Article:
There are two easily confused Umbrella Trees that have been grown for many years in Mediterranean climate gardens. One is Schefflera actinophylla and the other is Schefflera pueckleri—if I were to label them with the most recent nomenclature. However, any old-time gardener will instead remember Schefflera pueckleri as Tupidanthus calyptratus instead. I actually still have an issue with the name change. So for the sake of this post, Schefflera pueckleri will be called by its old name: Tupidanthus calyptratus. In the world of plants, botanists are either lumpers or splitters when it comes to botanical nomenclature. I guess the lumpers won that day.
So what is the easiest way to tell if you have a Schefflera or Tupidanthus? Of course, the answer has to be to wait for it to flower. What do you look for? If the flower is coming off the terminal end of the branch, it is a Schefflera. A Queensland, Australia, native, Schefflera actinophylla shows off what I am referring to. By the way, this is the most attractive Umbrella Tree when in bloom, in my opinion.
You can see the leaves that used to come out of those branches have been replaced by a flower. This forces the plant to make new growing points off the branch in order to continue its growth. Here is a photo of a flower from my Schefflera arboricola “Variegata” that also illustrates what I described above, in that the entire end of the growing point has been replaced by a flower.
The fruit of Schefflera arboricola “Variegata” is quite attractive. It goes from green to yellow to orange to red and finally purple when ripe.
Schefflera or Tupidanthus below?
It is a Schefflera, as it is flowering from the terminal end of the branch. This is a popular New Caledonian plant commonly known as False Aralia or Schefflera elegantissima. Oh wait, it was. Now it is Plerandra elegantissima. This after it was moved from Dizygotheca elegantissima to Schefflera elegantissima. Do you follow? Ah well, most would only know this plant if they saw it with juvenile (immature) leaves, as this is the plant that has an uncanny resemblance to Marijuana.
What would you guess here? Schefflera or Tupidanthus?
This is, of course, Tupidanthus calyptratus, or Mallet Flower. I currently have four variegated ones growing in my yard but unfortunately none were flowering at the time of this post, so I used an iPhone photo I took of one at the zoo a few weeks back. Tupidanthus calyptratus is native to Myanmar and India.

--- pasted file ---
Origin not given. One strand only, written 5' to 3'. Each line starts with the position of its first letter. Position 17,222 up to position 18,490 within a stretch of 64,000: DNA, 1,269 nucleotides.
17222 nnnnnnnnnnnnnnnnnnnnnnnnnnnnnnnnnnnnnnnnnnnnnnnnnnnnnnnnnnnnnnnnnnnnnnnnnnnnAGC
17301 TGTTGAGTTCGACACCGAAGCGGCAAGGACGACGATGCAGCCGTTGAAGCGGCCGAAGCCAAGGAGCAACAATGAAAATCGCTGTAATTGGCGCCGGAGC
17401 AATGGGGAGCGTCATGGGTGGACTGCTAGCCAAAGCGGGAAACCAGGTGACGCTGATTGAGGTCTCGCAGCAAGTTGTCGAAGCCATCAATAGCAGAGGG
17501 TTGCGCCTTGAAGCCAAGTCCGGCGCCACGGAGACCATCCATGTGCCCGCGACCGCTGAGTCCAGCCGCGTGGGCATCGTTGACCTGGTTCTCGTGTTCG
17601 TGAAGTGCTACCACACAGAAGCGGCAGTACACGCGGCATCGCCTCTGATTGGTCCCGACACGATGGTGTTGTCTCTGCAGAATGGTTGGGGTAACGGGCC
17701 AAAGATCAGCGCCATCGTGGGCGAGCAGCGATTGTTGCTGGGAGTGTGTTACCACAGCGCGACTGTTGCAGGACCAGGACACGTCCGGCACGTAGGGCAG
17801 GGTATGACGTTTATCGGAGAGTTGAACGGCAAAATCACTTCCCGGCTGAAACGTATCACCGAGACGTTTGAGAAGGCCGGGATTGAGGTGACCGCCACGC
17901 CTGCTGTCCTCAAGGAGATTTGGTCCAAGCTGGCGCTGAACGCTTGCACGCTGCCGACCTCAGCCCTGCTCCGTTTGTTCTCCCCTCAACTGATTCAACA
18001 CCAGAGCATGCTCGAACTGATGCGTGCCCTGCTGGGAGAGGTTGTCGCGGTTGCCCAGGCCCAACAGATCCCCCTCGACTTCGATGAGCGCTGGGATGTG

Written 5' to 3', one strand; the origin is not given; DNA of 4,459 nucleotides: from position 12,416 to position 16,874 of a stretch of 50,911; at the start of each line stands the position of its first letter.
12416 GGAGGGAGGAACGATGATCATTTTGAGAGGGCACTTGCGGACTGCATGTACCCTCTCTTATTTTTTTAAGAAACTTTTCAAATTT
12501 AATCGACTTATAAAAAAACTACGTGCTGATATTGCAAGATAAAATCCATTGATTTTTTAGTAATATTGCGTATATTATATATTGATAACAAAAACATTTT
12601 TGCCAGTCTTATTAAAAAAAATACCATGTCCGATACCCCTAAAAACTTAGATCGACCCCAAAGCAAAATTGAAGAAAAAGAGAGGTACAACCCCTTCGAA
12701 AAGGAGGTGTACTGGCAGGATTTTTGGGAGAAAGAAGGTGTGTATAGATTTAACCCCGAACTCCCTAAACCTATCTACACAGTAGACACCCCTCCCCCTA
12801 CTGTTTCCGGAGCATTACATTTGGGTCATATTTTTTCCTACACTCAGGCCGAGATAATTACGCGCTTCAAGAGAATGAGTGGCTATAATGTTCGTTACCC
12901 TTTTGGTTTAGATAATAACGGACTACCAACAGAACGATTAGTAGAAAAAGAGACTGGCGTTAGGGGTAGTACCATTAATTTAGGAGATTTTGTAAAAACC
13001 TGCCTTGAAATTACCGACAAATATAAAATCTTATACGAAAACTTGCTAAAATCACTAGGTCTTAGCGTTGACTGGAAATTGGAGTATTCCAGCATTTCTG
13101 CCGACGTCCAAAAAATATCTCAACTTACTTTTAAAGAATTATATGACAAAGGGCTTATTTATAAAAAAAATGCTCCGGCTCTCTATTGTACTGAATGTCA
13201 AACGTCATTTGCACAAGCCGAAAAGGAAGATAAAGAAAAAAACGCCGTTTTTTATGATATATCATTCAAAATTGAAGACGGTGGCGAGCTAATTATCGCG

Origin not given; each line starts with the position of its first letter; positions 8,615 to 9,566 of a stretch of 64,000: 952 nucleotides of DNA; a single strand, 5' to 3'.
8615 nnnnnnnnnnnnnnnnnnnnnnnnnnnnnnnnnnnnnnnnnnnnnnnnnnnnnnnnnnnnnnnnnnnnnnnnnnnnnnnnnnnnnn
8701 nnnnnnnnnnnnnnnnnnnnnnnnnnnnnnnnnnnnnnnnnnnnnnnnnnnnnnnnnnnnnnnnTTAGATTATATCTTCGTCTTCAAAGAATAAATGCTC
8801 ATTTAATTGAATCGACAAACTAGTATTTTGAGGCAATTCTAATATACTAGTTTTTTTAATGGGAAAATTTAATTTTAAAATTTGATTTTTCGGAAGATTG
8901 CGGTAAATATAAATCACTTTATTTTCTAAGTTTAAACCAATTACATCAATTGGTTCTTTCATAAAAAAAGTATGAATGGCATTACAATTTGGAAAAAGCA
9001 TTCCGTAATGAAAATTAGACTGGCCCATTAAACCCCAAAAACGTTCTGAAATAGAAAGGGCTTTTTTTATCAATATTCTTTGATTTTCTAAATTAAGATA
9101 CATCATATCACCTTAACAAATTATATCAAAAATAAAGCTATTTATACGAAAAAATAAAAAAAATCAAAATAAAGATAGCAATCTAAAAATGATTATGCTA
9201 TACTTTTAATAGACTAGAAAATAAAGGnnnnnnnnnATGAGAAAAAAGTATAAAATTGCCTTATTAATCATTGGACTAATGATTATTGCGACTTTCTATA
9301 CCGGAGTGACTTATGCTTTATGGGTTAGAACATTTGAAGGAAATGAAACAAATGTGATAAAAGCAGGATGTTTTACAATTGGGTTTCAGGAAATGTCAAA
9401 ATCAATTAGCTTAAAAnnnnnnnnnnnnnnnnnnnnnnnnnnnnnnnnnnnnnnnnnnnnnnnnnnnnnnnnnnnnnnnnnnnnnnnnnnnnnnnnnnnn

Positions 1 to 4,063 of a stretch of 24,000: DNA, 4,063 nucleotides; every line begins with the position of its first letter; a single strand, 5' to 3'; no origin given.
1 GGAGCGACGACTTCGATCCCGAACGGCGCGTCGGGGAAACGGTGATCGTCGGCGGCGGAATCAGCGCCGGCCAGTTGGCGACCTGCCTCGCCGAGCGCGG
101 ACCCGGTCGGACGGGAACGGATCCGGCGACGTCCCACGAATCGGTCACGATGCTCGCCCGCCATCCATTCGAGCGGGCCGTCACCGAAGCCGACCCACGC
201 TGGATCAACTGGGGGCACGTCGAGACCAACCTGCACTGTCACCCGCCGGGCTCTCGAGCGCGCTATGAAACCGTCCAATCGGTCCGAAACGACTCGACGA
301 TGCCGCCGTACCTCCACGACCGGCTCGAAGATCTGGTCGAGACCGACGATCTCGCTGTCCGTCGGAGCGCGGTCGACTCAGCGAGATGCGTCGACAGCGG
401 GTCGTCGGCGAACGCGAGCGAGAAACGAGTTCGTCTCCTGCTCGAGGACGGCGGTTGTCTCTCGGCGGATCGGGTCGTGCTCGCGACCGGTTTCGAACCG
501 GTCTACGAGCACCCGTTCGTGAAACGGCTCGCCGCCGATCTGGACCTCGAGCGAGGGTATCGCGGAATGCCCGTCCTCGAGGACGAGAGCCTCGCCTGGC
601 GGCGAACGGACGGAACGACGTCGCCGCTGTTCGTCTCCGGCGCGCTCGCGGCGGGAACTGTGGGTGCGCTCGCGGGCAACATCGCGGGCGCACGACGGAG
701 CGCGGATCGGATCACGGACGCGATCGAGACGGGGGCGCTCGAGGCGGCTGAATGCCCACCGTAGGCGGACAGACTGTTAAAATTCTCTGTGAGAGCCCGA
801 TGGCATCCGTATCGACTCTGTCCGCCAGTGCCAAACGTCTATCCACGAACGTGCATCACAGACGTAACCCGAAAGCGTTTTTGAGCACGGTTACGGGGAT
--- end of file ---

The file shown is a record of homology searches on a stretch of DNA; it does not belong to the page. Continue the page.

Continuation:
Another interesting fact about the flowers is that Tupidanthus calyptratus produces male and female flowers on each tree (monoecious), but Schefflera actinophylla and Schefflera arboricola only have one gender of flower on each tree (dioecious). So if you want to propagate one by seed, you need both a male plant and a female plant.
Past seeing a Schefflera actinophylla or Schefflera pueckleri in flower, I am really not sure how one could differentiate the two. I have heard people talk of a difference in growth habit or leaf shape, but I just haven’t seen it.
I found today my elegantissima is in bloom. I have to later look up the age of it- about 7 or 8 years now.
I had a Tuppy for 30 years- beautiful dark green. Why it one day just wilted and died I dont know.
I have never seen a S.arboricola bloom in the bay area. And they get huge here too. 25′ or so for the green, at least 15′ for the variegated. Grow,but never bloom
I’m growing the S. ‘amate’ a very narrow S.actinophylla with thick glossy leaves. Like varnish. So far zone 10a temps have not bothered it with no protection from near feezing temps. It’s hardier then the plain S.actinophylla. I take the thicker leaves is the difference. Not nearly as fast growing as the Tuppy’s. None are.
Len Geiger says
I have noticed that the variegated ones are very infrequent bloomers. I have only had it happen twice – and I have 4 in the ground. Funny you mention how your Tupidanthus just wilted and died. Not long after I took photos of my Elegantissima in flower for this post, it rotted. Nothing had changed in the almost 10 years it was in the ground either.